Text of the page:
Wednesday, October 9, 2013

The de-evolution of the Skimmer

As I look over my +feedly feed I notice a lot of things, but there seems to be a reoccurring theme among the myriad of different sites that I follow; lists. Top 5 this, 16 signs you're addicted to, 14 dogs dressed as...

In an age where 140 character wild fires spread in hours, 40 million pictures are Instagramed daily, GIFs and memes reign on tumblr and commercials are being crammed into 6 seconds, its no wonder our attention spans are fading. These platforms are developed for the masses which, unfortunately, are largely comprised of by these people.  Communication has become clutter and the reader has realized it; give way to the skim reader. 

Brands have caught on that if they want to get the full message across they need to cut it down. Lists are effective for a number of reasons: bold headlines attract attention and are quick to read, pictures/GIFs often accompany these headlines, bullet points appear shorter than full paragraphs and readers know when the article will end.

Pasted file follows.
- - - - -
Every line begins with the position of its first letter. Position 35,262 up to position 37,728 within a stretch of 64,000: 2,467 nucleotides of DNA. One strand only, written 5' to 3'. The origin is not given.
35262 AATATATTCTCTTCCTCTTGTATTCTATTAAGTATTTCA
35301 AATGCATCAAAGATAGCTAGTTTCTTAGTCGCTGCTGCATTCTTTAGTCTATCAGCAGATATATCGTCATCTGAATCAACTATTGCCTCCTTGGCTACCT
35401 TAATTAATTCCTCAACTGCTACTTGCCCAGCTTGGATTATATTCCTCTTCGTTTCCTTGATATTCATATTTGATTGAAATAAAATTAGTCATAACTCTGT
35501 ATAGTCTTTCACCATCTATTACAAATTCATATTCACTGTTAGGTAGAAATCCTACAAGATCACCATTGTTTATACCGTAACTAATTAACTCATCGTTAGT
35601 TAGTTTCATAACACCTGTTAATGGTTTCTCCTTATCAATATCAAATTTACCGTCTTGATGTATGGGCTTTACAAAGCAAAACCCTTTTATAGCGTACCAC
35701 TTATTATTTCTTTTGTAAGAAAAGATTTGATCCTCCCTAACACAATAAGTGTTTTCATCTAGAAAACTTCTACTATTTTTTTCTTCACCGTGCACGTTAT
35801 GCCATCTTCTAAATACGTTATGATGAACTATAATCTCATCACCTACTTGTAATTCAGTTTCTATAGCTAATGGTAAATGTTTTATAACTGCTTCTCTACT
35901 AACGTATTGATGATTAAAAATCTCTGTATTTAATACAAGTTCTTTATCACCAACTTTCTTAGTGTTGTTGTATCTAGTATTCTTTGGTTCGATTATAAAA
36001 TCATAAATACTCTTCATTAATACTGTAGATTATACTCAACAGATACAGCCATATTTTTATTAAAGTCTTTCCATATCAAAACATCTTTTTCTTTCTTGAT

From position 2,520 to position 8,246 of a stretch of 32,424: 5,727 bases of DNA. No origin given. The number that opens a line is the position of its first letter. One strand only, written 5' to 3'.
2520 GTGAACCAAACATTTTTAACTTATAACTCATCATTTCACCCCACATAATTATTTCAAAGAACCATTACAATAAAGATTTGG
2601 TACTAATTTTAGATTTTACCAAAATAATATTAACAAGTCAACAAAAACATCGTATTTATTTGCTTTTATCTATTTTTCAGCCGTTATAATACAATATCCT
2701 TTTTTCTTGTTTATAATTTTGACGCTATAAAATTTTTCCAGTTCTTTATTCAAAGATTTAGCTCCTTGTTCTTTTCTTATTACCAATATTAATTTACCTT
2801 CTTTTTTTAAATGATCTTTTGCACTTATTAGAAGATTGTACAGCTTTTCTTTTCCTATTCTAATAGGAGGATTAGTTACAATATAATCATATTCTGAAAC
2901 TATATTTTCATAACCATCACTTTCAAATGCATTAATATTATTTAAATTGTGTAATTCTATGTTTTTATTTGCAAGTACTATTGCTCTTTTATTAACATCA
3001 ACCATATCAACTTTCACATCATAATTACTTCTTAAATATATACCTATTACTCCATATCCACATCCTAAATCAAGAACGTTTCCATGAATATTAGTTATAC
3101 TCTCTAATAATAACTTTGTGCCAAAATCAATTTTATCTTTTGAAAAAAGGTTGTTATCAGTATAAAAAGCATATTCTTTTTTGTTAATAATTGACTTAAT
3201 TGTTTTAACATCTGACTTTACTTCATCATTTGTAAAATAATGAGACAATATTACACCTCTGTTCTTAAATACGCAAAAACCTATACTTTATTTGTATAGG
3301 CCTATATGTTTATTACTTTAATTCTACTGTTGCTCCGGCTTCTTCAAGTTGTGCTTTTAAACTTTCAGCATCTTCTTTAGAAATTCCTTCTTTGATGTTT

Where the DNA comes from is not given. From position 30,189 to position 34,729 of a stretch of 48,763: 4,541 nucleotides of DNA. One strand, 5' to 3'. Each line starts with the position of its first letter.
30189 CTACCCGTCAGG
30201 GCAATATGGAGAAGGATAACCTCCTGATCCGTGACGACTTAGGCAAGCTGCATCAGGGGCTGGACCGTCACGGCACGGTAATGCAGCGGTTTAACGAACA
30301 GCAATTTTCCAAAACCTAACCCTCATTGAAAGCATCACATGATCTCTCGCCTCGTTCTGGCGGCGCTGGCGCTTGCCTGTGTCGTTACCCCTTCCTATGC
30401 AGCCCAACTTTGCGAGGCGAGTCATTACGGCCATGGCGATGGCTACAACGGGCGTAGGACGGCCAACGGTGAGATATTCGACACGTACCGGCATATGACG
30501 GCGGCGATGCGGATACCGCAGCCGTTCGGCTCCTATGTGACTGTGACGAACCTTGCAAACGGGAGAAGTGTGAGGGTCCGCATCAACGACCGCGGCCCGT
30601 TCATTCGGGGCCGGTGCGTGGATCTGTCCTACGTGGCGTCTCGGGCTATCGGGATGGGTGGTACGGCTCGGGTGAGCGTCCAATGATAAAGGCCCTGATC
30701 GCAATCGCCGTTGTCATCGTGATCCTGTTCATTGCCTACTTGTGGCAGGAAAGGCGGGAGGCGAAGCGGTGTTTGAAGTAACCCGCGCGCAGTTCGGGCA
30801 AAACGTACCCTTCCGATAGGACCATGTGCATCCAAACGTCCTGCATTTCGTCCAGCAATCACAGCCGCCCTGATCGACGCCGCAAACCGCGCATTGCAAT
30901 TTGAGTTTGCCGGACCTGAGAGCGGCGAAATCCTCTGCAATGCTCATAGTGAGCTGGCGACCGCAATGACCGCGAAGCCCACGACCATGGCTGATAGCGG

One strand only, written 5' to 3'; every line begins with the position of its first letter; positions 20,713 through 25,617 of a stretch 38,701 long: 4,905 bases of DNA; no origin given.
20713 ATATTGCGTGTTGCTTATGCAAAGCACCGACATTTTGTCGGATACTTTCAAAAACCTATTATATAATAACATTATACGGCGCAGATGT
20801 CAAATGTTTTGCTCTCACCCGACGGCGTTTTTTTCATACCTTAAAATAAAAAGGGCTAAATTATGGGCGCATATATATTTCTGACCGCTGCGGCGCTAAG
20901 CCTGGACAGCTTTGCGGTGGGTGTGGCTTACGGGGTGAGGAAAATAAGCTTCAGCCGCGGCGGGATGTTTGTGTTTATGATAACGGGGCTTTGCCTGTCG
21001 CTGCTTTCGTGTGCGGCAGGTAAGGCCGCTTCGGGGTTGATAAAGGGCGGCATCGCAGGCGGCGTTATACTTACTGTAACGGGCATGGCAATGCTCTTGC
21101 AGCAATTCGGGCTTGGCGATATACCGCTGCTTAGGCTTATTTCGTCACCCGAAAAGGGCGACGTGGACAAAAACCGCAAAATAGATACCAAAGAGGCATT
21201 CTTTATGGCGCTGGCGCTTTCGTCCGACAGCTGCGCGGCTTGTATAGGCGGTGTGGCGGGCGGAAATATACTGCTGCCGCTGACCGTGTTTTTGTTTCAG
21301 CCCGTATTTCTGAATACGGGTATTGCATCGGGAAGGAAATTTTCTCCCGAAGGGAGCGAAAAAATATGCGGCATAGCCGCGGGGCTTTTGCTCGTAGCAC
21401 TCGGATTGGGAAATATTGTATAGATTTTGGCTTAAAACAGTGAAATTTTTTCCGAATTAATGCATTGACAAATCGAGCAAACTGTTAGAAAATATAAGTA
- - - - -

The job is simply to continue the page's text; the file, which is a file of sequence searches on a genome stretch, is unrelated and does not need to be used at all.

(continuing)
I however believe that the attention span is making a comeback, ironically, being lead in part by the co-founders of twitter (who recently acquired Vine). Medium is a better place to read and write. It is a central hub for writers and readers to publish and enjoy meaningful, creative, passionate short stories and blog posts. Medium is brilliant because it is essentially a universally owned blog space where you always where listeners are always present to provide insight and notes. 

Another driver for creative long form content is a site that has exploded over the past year. Wattpad hosts over 10 million users who have uploaded more than 16 million books. In this free P2P sharing platform writers are able share their work, build a fan base, and receive instant feedback on their stories. With over 2 billion minutes spent on Wattpad each month it is evident there is demand for quality long form content and people are searching it out. 

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